From: Richard Brodie (firstname.lastname@example.org)
Date: Fri 23 May 2003 - 22:28:31 GMT
> What exactly is "non-menatlist" memetics? Do you have a model of
> evolution that does not involve minds?
<<I can't speak for Bill, but what I understand as his (and my) meaning
of 'non-mentalist' is simply any theory of cultural evolution
(memetics) that does not demand any specific or necessary unit of mental agency called the 'meme' which resides in a brain.>>
Can it enter the brain at all, or is that prohibited? If your non-mentalist
meme can enter the brain, how long is it allowed to stay before it "resides"
there? In Nevada, it would be six weeks. ;)
<<That is to say, any theory that requires the mental non-residency of
the quantum memetic unit, which is, by convention of definition, to be
called the meme. The smallest possible replicator.>>
A meme is not the "smallest possible replicator." It is a cultural
replicator by anyone's definition, and an information replicator involving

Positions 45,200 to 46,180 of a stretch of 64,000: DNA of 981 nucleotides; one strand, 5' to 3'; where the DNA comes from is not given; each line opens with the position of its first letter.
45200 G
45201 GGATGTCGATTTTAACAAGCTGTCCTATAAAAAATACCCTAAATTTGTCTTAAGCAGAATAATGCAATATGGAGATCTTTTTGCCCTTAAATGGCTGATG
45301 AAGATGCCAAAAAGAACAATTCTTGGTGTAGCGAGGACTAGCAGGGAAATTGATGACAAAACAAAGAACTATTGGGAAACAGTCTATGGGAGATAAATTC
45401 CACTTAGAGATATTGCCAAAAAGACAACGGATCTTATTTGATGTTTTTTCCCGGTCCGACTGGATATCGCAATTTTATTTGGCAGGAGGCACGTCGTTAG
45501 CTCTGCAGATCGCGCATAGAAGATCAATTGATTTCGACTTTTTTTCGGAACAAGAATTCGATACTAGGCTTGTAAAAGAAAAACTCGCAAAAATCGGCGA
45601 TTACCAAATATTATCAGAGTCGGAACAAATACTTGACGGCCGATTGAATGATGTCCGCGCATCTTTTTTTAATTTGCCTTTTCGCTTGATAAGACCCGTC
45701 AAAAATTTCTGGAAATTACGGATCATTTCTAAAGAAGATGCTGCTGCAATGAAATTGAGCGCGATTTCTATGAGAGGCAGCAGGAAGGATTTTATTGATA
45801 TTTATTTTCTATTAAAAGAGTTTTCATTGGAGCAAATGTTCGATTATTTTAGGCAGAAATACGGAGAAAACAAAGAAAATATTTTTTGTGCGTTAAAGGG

minds in the mainstream memetics definition. I don't know where you came up
with "quantum unit."
Genes are also replicators, but they are not memes (unless genetic
engineering is involved!).
<<A theory of memetics that involves only artifacts is a non-mentalist
theory. The performance theory is another. Gatherer's memes, or
G-memes, are non-mental. Bill's phemotype (cultural phenotype) theory
How can a theory involve "only artifacts"? You mean there are no people
around? This is all very unclear to me.
A phenotype, by definition, is the machine the replicator builds that works
to get the replicator replicated. It is not the replicator itself. So Bill's
theory fits right into mainstream memetics unless he maintains that minds
are not involved in making performances.
<<All these theories get most of the work done, but some of them are
trimmer and lighter on their feet.>>
I don't see how any of these theories can begin to explain cultural
evolution without involving information copied to and from minds.
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